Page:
At one time, I did not understand the Arabic being recited. As I became older, however, God opened up to me the doors of Arabic understanding, and my admiration and love for the passages in the Qur’an about the birth of Christ only grew in strength. The verse quoted above is only a small part of a longer passage that details the birth of Christ and the scandal it engendered among the people at the time. And that passage also includes the miracle of a newborn Jesus speaking to the people in defense of his mother:

[But] he [Jesus] said: “Behold, I am a servant of God. He has vouchsafed unto me revelation and made me a prophet, and made me blessed wherever I may be; and He has enjoined upon me prayer and charity as long as I live, and [has endowed me with] piety towards my mother; and He has not made me haughty or bereft of grace. “Hence, peace was upon me on the day when I was born, and [will be upon me] on the day of my death, and on the day when I shall be raised to life [again]!”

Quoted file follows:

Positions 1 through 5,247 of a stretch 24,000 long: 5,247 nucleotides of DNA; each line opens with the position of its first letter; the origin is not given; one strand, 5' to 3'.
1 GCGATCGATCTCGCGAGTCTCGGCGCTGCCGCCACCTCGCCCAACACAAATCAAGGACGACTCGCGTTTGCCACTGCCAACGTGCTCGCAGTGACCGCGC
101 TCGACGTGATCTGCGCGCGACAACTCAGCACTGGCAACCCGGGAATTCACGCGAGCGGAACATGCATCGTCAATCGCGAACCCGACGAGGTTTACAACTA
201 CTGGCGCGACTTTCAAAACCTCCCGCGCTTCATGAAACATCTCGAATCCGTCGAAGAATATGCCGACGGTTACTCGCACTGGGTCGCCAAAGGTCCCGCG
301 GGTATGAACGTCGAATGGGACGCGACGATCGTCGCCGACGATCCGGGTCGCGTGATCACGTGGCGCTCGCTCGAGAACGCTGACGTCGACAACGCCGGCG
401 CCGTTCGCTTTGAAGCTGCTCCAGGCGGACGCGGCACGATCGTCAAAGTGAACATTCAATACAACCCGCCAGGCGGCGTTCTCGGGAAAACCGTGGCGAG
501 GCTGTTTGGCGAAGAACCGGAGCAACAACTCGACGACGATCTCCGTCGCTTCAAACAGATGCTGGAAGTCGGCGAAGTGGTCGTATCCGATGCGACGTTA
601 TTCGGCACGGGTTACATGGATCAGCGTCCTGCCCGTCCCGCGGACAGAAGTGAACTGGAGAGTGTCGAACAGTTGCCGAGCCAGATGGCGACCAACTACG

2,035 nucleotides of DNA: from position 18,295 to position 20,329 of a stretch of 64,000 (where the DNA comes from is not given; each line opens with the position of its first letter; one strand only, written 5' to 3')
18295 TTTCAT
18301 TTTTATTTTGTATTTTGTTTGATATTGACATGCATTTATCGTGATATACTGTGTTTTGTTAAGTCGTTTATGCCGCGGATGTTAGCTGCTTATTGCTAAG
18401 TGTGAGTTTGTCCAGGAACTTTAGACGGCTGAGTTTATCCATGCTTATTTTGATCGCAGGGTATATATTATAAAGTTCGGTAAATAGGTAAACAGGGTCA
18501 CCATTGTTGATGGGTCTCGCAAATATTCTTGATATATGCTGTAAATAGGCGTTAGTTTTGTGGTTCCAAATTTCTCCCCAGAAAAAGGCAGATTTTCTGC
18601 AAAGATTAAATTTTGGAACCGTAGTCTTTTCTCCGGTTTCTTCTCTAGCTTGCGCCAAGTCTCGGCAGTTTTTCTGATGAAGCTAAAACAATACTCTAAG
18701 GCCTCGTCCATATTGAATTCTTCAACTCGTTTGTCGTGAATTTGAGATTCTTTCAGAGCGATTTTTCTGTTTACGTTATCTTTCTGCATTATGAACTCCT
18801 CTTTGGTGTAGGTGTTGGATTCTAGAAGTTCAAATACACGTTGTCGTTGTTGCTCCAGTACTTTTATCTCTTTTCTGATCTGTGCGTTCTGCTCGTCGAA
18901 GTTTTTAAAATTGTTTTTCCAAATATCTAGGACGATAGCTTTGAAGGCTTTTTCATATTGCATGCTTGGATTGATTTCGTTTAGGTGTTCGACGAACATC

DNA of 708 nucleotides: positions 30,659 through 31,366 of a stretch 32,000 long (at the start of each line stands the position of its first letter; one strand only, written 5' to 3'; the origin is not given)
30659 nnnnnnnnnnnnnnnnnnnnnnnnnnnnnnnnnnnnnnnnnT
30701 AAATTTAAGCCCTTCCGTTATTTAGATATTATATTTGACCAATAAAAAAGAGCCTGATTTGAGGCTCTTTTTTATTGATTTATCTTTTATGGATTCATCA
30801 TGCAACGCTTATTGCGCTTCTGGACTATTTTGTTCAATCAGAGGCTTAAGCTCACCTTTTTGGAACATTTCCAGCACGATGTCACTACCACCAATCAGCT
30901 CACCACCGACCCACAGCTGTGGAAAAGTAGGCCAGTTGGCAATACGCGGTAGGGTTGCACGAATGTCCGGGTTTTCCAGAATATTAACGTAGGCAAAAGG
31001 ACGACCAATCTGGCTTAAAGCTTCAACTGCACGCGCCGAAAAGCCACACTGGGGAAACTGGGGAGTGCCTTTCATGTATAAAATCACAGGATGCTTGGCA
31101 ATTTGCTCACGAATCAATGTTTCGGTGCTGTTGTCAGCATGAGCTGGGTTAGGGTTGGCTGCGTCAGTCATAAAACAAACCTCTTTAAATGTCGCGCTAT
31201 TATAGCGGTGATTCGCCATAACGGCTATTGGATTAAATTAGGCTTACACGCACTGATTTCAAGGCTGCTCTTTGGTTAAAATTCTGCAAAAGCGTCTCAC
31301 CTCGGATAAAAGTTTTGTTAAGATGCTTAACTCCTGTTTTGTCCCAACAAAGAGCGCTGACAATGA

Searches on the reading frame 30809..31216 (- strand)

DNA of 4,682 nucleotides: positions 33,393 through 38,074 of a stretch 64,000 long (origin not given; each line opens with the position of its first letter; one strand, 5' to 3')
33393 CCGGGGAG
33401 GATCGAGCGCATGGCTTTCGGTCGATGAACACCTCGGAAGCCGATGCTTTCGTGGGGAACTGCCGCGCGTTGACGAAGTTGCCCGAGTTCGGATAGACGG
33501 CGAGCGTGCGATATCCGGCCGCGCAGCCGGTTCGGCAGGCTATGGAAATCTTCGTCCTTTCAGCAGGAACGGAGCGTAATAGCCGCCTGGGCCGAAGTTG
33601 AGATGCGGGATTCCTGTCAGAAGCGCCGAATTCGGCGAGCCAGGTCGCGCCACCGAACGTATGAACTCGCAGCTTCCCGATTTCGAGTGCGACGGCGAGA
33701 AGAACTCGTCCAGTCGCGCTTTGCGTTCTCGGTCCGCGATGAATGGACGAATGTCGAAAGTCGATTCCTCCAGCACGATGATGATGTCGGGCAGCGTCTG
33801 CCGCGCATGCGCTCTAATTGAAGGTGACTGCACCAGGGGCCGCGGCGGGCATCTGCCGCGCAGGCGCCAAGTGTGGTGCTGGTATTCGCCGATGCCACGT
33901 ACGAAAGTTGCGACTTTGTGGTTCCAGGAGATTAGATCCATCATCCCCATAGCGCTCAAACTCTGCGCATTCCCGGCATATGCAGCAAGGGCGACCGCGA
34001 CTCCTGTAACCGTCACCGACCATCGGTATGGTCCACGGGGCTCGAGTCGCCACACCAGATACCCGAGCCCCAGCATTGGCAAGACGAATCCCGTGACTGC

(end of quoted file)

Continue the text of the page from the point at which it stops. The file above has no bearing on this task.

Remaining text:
These verses occur in the 19th chapter of the Qur’an, aptly named “Mary,” and it isn’t the only place in which the story of the birth of Christ is recounted. There are dozens of verses in the Quran that speak about the miracles of Jesus (5:110), the Last Supper (5:113-115), among many others. His mother, the Virgin Mary, is the only woman mentioned by name in the Qur’an. Christ, in fact, is mentioned more times in the Qur’an than the Prophet Muhammad himself.

If only more people knew this truth about Islam and its deep love and honor for Jesus Christ. If only more people knew that belief in, and love for, Jesus Christ and his mother is an essential aspect of Islamic faith. If only more people knew that no devout Muslim would dare attack and malign Jesus Christ or his mother as some purported followers of Christ have done with the Prophet Muhammad (peace be upon them both).